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Ontario's Long-Term Care Facilities are Failing Residents

Updated: Mar 29, 2021

Policy Brief by Alicia Gibson

The Problem with Ontario's Long-Term Care Homes

Throughout the COVID-19 crisis, one of the biggest enlightenments has been the lack of

quality care, patient neglect, and frequency of human rights violations that occur throughout

Ontario’s long-term care facilities. An investigation into these issues was conducted by the

Canadian military’s Augmented Civilian Care (ACC) team on April 24, 2020, in which a formal report was submitted to the province, as well as the ministers of Health and Long-Term Care. The report stated a complete remodeling of the province’s Long-Term Care Homes Act (LTCHA) was necessary in order for the provincial government to be able to ensure the proper level of care, treatment, and operations within privately-run health facilities in Ontario.

The report conducted by the ACC illustrated the horrendous picture of what residents had been experiencing prior to, and subsequently made worse by, the pandemic. Common themes in the report include a lack of infection control, a lack of access to necessary finances, neglect of psychosocial support for residents, instances of physical and verbal abuse of patients, and a large disconnect between staff and the patients and their families regarding the patient’s condition, levels of pain, etc. [1].

The CBC recently wrote an article investigating long-term care facilities that discusses these very issues. Carolynn Snow, a long-term care resident, depicts personal service workers (PSWs) as well as non-medically trained staff working 14 to 16 hour days [2]. She argues that the exhaustion of staff, the lack of knowledge on how to adequately care for patients during a public health crisis, and the lack of funding to achieve these ends are having grave consequences for patients. Snow explains that the situation is extremely “demoralizing for both staff, and the residents” [3].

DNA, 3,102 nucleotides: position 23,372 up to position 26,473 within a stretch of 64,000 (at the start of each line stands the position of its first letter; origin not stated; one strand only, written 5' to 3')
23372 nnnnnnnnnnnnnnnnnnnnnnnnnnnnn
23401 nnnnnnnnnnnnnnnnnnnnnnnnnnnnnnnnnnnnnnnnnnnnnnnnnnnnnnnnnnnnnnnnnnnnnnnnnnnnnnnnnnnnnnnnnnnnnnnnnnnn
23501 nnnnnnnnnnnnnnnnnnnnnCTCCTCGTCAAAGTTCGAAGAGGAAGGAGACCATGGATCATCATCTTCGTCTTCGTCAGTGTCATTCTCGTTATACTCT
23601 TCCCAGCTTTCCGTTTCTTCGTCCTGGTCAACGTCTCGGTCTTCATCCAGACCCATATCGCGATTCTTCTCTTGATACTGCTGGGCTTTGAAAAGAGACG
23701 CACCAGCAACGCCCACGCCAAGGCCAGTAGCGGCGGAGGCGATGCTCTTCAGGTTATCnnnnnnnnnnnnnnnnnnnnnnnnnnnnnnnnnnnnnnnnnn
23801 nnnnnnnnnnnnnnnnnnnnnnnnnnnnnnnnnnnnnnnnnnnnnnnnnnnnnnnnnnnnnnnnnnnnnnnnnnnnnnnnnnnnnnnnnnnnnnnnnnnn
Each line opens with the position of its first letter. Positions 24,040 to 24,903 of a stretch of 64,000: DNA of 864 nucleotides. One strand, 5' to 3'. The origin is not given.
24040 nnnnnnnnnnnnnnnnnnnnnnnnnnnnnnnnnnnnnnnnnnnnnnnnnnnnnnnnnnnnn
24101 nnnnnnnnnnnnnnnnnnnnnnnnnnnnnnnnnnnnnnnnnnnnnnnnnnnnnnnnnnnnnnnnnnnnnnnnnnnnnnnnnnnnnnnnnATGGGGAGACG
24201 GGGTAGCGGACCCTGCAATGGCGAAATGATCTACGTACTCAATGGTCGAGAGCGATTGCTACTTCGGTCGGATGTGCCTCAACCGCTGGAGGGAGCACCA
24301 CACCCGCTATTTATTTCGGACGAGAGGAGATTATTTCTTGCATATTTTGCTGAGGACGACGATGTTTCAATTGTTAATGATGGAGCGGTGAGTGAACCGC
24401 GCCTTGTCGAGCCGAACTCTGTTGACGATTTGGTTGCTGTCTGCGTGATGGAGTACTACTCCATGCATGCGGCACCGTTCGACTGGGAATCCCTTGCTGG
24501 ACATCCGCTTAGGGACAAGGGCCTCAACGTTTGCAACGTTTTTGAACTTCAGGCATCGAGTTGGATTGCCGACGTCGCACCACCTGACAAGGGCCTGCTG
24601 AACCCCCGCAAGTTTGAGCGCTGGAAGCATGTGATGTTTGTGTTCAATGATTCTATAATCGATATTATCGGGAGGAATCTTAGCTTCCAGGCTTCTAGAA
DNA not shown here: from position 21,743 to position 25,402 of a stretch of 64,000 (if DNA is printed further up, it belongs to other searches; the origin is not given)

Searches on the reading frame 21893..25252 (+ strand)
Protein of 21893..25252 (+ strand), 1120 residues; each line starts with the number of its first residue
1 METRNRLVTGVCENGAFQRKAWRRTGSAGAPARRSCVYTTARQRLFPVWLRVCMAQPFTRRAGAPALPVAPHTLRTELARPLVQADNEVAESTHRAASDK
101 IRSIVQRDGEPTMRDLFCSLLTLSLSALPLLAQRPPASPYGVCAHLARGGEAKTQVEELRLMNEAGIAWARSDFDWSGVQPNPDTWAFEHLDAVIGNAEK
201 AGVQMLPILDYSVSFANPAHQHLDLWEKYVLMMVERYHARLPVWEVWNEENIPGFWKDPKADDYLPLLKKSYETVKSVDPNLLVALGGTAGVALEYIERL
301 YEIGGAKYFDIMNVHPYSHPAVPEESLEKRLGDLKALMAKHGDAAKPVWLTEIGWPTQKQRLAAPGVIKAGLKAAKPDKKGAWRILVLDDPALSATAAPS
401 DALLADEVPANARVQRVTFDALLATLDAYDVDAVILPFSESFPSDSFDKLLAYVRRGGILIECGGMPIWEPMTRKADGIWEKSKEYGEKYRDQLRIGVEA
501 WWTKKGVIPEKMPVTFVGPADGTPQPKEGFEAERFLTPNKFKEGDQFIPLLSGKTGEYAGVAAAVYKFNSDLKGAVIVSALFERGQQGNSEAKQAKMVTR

The issue, then, in terms of Ontario’s private health care policy is that it has failed to consider the impacts of a public health crisis on private health care facilities. These policies impact the private sector’s ability to deliver a high-quality standard of care through limiting the financial contributions from the government. This financial constraint forces PSWs and non-medically trained staff to perform the type of care that requires the expertise of Registered Nurses (RNs) and Medical Doctors (MDs), highlighting the lack of qualifications needed for operating as a ‘legitimate’ private care facility. What the ACC report demonstrates is that these gaps need to be addressed by policy amendments to ensure a standard of care through regulatory means, especially during a public health crisis such as COVID-19.

Private Healthcare Policy in Ontario

The province utilizes a dual healthcare system for the purpose of releasing the financial and labour-intense demands of the public sector (i.e. hospitals) while also offering a more intimate, personally tailored social-setting for long-term patients such as privately operated homes. Prior to the recent amendments to this policy, the private and public health sector did differ in terms of financial resources, patient accessibility, and staff licensing and qualifications [4]. However, the policies did not appear to differ on matters of quality and standard of care. The effects of the pandemic have not only highlighted many flaws within Ontario’s healthcare policies, but they have amplified the major discrepancies between the levels of care that are received within the public and private health care sectors as a whole.